Civics Online is
designed with teachers, parents, and students in mind. For teachers,
it is a resource for materials, historical and current, related
to civic education. It is also a site for teachers to find ideas
for projects and activities. For parents, Civics Online is an opportunity
to find guidance in and resources for working with their students
around civics. There are documents available in a supported environment
for use in students projects, examples of the kinds of work that
can be done by students in the Civics Online environment, as well
as ideas for bringing ideas of civic participation into the home.
In addition, there are ties to state and national standards around
civics to aid parents in their understanding of what is or should
be expected of their students.
does Civics Online support in-school activities?
Online supports school related activities by providing online resources
that may not easily accessible through other sources. Students and
the adults working with them are able find common document related
to civics education, such as the Declaration of Independence, as
well as less accessible, but potentially important documents such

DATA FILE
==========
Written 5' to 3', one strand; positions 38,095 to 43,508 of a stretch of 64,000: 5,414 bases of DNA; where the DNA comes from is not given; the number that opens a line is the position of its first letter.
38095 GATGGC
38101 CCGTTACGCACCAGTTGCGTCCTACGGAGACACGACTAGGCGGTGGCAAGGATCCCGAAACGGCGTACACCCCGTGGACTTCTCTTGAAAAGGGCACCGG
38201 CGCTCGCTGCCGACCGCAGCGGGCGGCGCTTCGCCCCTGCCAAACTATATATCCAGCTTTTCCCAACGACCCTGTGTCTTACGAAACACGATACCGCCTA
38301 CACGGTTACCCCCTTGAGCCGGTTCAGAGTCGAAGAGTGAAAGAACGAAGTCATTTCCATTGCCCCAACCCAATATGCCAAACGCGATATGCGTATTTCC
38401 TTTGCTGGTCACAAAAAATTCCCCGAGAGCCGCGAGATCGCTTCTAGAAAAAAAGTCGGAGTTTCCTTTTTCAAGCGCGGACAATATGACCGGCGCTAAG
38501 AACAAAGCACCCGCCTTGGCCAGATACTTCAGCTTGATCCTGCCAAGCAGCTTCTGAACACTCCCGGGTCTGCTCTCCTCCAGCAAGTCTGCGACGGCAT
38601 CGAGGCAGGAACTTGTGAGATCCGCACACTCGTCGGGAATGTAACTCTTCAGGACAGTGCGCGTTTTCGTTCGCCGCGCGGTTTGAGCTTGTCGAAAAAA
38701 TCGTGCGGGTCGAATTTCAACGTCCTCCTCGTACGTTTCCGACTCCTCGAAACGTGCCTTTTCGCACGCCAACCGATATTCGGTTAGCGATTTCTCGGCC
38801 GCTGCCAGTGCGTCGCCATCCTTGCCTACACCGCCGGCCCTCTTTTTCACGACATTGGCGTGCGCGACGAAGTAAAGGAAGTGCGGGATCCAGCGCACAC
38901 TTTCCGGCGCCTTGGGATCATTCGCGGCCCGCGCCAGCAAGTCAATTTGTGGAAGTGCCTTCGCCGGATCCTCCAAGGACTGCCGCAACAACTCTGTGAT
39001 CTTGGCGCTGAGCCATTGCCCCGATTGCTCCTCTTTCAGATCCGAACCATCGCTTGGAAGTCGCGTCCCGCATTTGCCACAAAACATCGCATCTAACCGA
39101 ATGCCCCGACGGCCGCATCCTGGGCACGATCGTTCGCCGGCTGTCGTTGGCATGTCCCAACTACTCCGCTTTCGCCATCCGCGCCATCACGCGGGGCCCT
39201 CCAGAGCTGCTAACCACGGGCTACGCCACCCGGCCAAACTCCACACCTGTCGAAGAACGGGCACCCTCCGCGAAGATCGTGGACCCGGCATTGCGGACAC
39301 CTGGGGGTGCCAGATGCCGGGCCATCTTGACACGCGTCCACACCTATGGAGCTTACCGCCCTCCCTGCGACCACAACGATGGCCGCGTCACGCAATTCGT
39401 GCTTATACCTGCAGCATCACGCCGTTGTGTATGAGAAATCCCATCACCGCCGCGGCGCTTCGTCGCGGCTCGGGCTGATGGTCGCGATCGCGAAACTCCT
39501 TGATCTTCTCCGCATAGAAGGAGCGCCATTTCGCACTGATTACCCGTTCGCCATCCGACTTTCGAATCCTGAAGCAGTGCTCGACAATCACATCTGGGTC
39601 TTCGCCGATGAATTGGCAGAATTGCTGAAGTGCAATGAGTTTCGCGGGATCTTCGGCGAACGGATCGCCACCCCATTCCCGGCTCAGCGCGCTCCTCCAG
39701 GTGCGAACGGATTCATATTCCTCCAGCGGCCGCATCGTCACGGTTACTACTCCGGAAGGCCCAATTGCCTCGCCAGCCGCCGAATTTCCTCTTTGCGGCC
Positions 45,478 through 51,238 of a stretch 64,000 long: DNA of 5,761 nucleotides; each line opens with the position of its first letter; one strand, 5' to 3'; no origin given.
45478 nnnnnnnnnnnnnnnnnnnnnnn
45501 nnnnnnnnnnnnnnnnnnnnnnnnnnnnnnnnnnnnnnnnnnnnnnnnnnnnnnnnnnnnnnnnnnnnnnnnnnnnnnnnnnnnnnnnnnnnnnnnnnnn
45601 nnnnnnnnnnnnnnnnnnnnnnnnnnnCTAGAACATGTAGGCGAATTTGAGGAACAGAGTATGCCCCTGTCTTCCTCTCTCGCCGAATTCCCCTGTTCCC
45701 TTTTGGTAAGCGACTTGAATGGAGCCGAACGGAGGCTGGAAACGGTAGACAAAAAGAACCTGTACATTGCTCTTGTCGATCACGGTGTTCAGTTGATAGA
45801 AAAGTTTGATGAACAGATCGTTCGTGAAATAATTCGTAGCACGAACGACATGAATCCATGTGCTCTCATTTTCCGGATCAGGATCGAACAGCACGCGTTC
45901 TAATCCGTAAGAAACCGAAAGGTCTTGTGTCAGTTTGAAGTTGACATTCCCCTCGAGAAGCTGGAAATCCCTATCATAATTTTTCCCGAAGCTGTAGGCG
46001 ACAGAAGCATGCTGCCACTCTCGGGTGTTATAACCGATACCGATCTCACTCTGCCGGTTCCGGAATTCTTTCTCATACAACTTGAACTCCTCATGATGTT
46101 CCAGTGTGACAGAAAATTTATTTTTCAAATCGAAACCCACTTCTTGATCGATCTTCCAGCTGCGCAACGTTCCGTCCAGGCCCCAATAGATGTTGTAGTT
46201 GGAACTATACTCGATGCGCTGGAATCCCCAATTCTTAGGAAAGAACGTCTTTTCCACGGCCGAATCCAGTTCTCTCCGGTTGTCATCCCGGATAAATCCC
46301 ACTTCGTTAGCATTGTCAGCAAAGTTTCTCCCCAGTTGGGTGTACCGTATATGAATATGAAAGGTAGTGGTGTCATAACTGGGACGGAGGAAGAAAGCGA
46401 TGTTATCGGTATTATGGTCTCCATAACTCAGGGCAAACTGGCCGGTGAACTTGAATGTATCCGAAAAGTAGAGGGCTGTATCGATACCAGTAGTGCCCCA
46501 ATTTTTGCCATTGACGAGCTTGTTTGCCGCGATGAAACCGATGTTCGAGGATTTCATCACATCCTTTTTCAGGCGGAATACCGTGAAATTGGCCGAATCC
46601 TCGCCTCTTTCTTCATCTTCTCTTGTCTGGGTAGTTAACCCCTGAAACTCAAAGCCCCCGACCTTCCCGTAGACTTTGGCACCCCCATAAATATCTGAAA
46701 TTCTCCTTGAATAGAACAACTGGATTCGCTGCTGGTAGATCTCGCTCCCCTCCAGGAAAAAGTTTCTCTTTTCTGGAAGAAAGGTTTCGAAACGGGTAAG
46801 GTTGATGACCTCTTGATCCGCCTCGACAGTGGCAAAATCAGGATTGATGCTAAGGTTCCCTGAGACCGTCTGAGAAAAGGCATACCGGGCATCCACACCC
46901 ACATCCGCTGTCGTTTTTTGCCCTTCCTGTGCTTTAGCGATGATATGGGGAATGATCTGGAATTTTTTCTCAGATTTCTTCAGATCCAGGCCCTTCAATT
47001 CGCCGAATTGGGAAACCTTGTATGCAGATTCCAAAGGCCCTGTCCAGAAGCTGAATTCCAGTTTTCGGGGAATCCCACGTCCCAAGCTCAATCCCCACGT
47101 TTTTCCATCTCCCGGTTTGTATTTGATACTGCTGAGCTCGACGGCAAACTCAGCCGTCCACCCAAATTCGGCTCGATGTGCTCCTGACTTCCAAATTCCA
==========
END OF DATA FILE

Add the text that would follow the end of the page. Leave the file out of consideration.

as the text of the "Maryland Toleration Act." In addition,
there are contexts for understanding the
use primary sources?
underlying reason for encouraging students to work with primary
sources such as historical documents, newspapers and news programming,
as well as internet news sources and sites, is that by interacting
with documents (actual as well as electronic) under the skillful
guidance of teachers and parents, students can develop the skills,
habits, and attitudes that accompany the higher-level skills required
to think and act critically in a democracy. David Kobrin, author
of Beyond the Textbook: Teaching History Using Documents and
Primary Sources, suggests that the habits of mind encouraged
through instruction utilizing primary sources include: 1) discovering
the main idea in documents; 2) understanding the importance of perspective
and context, including using internal and external evidence to check
the validity of a source; 3) synthesis (see themes and patterns
in a document); and 4) sharing ideas clearly and persuasively through
multiple venues, including writing. At a time when children are
bombarded with conflicting information from the media, these skills
are increasingly important to ensure an informed citizenry.
there is some overlap in the skills needed to work with textbooks
and primary sources, many of the documents may be difficult for
your child to interpret. A student may need background information
to make sense of a document and parents can help fill in gaps the
child may have. Assisting the student in researching a document
is also a valuable lesson, especially in deciding whether or not
a resource is valid. The parents wider experience can also
assist the student in recognizing the patterns in and between documents.
Online contains a full library of digital, multimedia primary sources
that apply to the study of civics. Civics Online offers three different